Morogoro — THE tobacco sub-sector in the country faces many challenges which, once addressed, the crop that currently leads others in foreign exchange contribution may have better yields and thus perform better.
Group Legal and Corporate Affairs Director of Tanzania Leaf Tobacco Company (TLTC) and Tanzania Tobacco Processors Limited (TTPL), Mr Richard Sinamtwa mentioned some of the challenges in his presentation to Morogoro Regional Commissioner Joel Bendera during his visit to TPPL.
He said the sub-sector was plagued by multiple taxes such as those paid to district councils at farm gate price, a service levy paid to municipal councils where processing factories are as well as corporate tax, all on the same leaf.
"This is one and the same crop from the farm to the factory being charged more than one levy, rendering the crop less competitive in the global market," he noted.
He named another sub-sectoral problems as failure of the crop to access the American market under Africa Growth Opportunity Act (AGOA), owing to harmonised tariff schedule of the US, which imposes prohibitive tariff rate quotas (TRQ) on certain agricultural goods, including sweetened cocoa, peanuts, sugar and leaf tobacco.
"TRQ permits a specified quantity of goods to be imported at duty free or reduced rate for a certain period, quantities in excess of the quota are subject to significantly higher rates of duty," he noted, asking the RC to liaise with the Ministry of Industries and Trade in effort to enhance market diversification to the Agoa market.
Other challenges in the sub-sector, include insufficient capacity of the Dar es Salaam Port resulting in prioritising handling of loose cargo and fuel against tobacco containers and other goods.
"This results in unnecessary delays on the crop's export chain, hence highly impacting on shipment booking arrangements," he noted.
Other TPPL challenges include unreliable power supply resulting in production losses owing to down time as they frequently run the factory on standby generators, making primary processing less efficient.
He said another challenges are security of supply of the tobacco crop, which was partly threatened by crop supply and demand measures spearheaded by World Health Organisation's Framework Convention on Tobacco Control (FCTC), including advocating alternative crops.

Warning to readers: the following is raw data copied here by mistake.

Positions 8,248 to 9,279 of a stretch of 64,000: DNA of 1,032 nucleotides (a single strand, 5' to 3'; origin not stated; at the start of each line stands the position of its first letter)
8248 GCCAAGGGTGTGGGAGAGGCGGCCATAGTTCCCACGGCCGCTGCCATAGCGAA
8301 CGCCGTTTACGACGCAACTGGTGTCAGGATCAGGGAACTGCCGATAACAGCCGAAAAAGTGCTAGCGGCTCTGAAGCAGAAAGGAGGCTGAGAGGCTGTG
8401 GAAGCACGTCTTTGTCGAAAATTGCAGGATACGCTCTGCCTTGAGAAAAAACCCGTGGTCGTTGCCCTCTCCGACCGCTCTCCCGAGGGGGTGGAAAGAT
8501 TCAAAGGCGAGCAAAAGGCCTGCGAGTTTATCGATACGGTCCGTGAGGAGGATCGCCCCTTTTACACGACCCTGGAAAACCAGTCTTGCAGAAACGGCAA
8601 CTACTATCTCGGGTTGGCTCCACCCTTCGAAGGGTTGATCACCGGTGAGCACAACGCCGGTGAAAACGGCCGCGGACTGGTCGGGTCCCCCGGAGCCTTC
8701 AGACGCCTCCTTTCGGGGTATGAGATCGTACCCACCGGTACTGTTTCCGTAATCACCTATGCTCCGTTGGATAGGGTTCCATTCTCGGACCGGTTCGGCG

According to Mr Sinamtwa, the sub-sector was in dire need of rail transportation especially ferrying the crop from production zones to the Morogoro-based processing facility as well as the Dar es Salaam Port.
"Rail transport is normally cheap but it is currently very unreliable. Road transport is to some extent reliable, but comparatively expensive," he noted.
Mr Sinamtwa named the companies' achievements, including fixed assets, which rose from 15.6 million US dollars in 1997 the time when they took over the now defunct Tanzania Tobacco Authority to 57 million US dollars in 2012, an increase equivalent to 276 per cent.
Also the corporate taxes' contribution rose from 1.7bn/- in 2008 to 2.2bn/- last year, whereas stakeholders' dividends via tobacco trust rose from 104m/- in 2008 to 165m/- last year.
He said the companies also offered health services to all employees at their clinic, which was also the centre for treatment and counselling for HIV/Aids.
Morogoro Regional Commissioner, Mr Joel Bendera vowed to work on challenges facing tobacco production by engaging relevant authorities, saying part of his mission and vision was to eradicate them, as tobacco as well as those facing other sectors that contributed significantly to the national economy.
He congratulated the two companies operating in the region for becoming the employers of choice of 2,694 employees, out of the total 154 permanent and 2,540 seasonal employees.
"I congratulate you for excelling in creating employment to our people, otherwise without you all might have been jobless," he said.
Bendera also congratulated the companies for having a well organised social responsibility programme that touches people's lives through water, education and health, which for the past three years funded Morogoro-based projects at 180m/-.
He said under a new initiative of the Big Result Now, the government was keen to improve the port of Dar es Salaam as well as revamp both the Tanzania Zambia Railway Authority and Tanzania Railway Limited.
"Under the new development, Morogoro is set to become another dry port, and plans are underway to set aside 500 acres of land for the same in either Mikese or Nanenane," he said.
The Managing Director of the two companies, Mr Paul Crossan, thanked the RC for his visit, saying it was timely and meant a lot to the sub-sector.
"We greatly appreciate for taking your time to come and listen to us. We believe this is a new beginning among many good things coming in the sub-sector," he said.